Indian Economics thread.


hashtagpls

Senior Member
Registered Member
I would argue India in fact has better geography than China. It was an incredibly long coastline and is highly dense in all parts of the country making infrastructure more "worth it".

It also does not have the monstrous mountains of south china
Perhaps, but would the massive diversity in diseases be coming from the squalor of indian cities or the jungles themselves?
 

hashtagpls

Senior Member
Registered Member
I think India taking over Goa was a bad decision in the long run. If they had let it become a gateway like Hong Kong or Macau, they may very well have developed much quicker.
Isn't it funny that the liberal and democratic Indians have already invaded Goa and Sikkim whilst the anglos and the free world didn't do jack about it, and yet there's all this brou-ha-ha over China and HK and taiwan?
 

AndrewS

Colonel
Registered Member
I would argue India in fact has better geography than China. It was an incredibly long coastline and is highly dense in all parts of the country making infrastructure more "worth it".

It also does not have the monstrous mountains of south china

But China actually has twice the length of coastline as India?

The core Chinese mainland has a similar area and population density to India.
But China also has outlying areas like the North East, Inner Mongolia, Xinjiang and Tibet - which have a much lower population density

Another issue is that because India is much more subtropical and densely populated - the prevalence of disease has resulted in too much diversity in terms of languages and peoples - if they wanted to run as a single country efficiently.
 

Kaeshmiri

Junior Member
Registered Member
I wish i had the time to write all the plethora of reasons why India can never be economically big as China. The issue is certainly not about geography which is actually very conducive to growth. The issue is actually about their society and its divisions (caste, religion, region) and system of governance.
 

Overbom

Senior Member
Registered Member
I wish i had the time to write all the plethora of reasons why India can never be economically big as China. The issue is certainly not about geography which is actually very conducive to growth. The issue is actually about their society and its divisions (caste, religion, region) and system of governance.
The other issue, is the 4th Industrial Revolution which IMO by 2027-2030, we would have witnessed some changes. By 2035-2040 the world would be going full throttle advancing on a new era.

As for India... Good luck feeding hundreds of millions of people with cheap labour manufacturing when automation by min. 2030 to max. 2040, would have massacred this economic model
 

AndrewS

Colonel
Registered Member
The other issue, is the 4th Industrial Revolution which IMO by 2027-2030, we would have witnessed some changes. By 2035-2040 the world would be going full throttle advancing on a new era.

As for India... Good luck feeding hundreds of millions of people with cheap labour manufacturing when automation by min. 2030 to max. 2040, would have massacred this economic model

Even before this, technological change was limiting labour demand

For example in the USA, the total number of hours worked hasn't actually changed over the past 30 years, despite a significant increase in population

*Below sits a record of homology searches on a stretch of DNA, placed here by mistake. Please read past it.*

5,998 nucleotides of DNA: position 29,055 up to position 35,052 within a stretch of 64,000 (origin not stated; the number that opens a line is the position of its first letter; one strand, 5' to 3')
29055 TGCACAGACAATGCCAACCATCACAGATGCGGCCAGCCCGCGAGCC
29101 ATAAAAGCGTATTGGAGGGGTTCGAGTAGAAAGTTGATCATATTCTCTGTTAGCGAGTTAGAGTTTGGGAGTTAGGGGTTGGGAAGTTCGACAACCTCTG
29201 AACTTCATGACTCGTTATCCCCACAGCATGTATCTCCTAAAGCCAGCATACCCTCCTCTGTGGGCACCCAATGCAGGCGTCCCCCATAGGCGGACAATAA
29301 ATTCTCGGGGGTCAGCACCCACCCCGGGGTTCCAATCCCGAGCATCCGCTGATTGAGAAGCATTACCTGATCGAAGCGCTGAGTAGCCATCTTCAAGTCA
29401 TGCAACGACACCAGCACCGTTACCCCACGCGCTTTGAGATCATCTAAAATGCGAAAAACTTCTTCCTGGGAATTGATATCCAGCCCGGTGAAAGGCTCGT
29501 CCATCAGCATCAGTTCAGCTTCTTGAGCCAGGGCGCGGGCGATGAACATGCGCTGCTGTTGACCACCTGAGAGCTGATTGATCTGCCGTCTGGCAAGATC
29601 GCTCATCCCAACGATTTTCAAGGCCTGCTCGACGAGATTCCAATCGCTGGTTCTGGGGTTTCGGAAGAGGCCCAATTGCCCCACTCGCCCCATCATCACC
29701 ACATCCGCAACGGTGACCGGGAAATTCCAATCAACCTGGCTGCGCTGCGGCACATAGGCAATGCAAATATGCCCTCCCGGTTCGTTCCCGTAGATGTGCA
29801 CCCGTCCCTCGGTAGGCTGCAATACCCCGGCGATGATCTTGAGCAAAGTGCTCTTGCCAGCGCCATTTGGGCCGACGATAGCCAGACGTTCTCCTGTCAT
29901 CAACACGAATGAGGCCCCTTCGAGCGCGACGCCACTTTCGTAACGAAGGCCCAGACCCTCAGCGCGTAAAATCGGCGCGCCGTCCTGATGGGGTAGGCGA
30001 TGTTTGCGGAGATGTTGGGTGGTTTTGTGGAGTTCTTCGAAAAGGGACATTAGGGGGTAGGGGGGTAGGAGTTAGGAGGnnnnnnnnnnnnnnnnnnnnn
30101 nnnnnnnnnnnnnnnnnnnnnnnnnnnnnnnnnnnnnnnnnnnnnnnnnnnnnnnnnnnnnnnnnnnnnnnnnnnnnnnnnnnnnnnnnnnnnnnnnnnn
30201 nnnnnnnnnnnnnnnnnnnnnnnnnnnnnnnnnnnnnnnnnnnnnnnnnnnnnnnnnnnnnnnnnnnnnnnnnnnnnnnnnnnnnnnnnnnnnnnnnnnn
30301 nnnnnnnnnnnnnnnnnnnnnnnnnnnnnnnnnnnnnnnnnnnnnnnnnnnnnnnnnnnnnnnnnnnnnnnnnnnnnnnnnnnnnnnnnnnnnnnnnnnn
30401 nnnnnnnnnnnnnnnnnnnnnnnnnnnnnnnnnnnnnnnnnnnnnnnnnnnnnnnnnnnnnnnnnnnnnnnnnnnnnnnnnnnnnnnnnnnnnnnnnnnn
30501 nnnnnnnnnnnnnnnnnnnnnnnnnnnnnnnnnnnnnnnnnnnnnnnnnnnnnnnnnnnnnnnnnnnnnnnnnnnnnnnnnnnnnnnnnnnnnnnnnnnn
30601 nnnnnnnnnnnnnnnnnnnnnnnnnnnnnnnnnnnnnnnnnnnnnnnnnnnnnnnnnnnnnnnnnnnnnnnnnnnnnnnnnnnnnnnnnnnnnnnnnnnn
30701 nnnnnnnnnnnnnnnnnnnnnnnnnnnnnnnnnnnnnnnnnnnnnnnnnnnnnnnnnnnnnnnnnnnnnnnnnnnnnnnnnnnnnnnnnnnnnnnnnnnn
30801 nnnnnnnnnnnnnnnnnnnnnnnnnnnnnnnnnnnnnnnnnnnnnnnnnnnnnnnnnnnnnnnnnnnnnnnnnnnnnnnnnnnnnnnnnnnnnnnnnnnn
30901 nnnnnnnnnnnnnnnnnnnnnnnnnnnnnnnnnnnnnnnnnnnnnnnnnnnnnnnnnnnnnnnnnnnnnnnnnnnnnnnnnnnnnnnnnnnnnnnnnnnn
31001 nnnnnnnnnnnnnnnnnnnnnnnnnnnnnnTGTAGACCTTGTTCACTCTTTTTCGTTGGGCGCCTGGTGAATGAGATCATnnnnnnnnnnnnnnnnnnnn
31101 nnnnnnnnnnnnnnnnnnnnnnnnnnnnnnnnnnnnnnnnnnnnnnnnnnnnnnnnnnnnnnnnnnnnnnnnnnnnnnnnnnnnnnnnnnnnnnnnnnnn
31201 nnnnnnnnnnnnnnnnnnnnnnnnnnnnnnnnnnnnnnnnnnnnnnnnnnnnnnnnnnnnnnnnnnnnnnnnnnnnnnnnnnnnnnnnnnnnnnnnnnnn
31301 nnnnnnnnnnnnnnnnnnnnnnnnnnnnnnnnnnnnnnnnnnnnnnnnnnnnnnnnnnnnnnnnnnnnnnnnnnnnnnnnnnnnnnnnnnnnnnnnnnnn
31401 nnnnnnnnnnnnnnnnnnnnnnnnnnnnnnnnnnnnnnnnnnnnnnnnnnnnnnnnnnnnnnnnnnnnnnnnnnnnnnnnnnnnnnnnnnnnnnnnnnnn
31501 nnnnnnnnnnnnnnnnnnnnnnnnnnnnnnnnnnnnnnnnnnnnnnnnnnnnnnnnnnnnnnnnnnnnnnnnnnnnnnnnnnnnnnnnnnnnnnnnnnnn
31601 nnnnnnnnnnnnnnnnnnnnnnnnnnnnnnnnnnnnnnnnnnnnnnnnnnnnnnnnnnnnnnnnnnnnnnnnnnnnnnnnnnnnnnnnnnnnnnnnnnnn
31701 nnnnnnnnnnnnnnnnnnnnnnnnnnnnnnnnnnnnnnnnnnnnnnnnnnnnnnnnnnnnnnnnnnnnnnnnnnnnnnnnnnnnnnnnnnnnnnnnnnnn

Overbom

Senior Member
Registered Member
Even before this, technological change was limiting labour demand

For example in the USA, the total number of hours worked hasn't actually changed over the past 30 years, despite a significant increase in population
Thats the economic model of the US
When people are saying that the US is the wealthiest country in the world, it is not a meme, it is true. That the US has not taken advantage of this, is another story.

However, I believe that the coming technological changes will be far far more impactful to low-cost labour than before.

India is especially vulnerable in this. While in China, robotics firms have seen an absolutely huge influx of investment this and the past year.

The coming years/decade will certainly strain and eventually break the current economic/development model of the world.

China can adapt, as for India i doubt it. It has gotten to the game way too late while also having other serious issues (caste, religion, low gov administrative capacity and capability)
 

AndrewS

Colonel
Registered Member
Thats the economic model of the US
When people are saying that the US is the wealthiest country in the world, it is not a meme, it is true. That the US has not taken advantage of this, is another story.

Yes, but it is indicative of what the labour situation situation is like for a high-income service economy.

That is what is already happening to India's vaunted software and outsourcing industries.

However, I believe that the coming technological changes will be far far more impactful to low-cost labour than before.

India is especially vulnerable in this. While in China, robotics firms have seen an absolutely huge influx of investment this and the past year.

The coming years/decade will certainly strain and eventually break the current economic/development model of the world.

China can adapt, as for India i doubt it. It has gotten to the game way too late while also having other serious issues (caste, religion, low gov administrative capacity and capability)

Agreed

China already has the supply chains

Given that China installed 40% of the world's robots in 2020, I wouldn't be surprised if China soon starts installing more robots than the rest combined. That's a huge opportunity for domestic Chinese robot makers.
 

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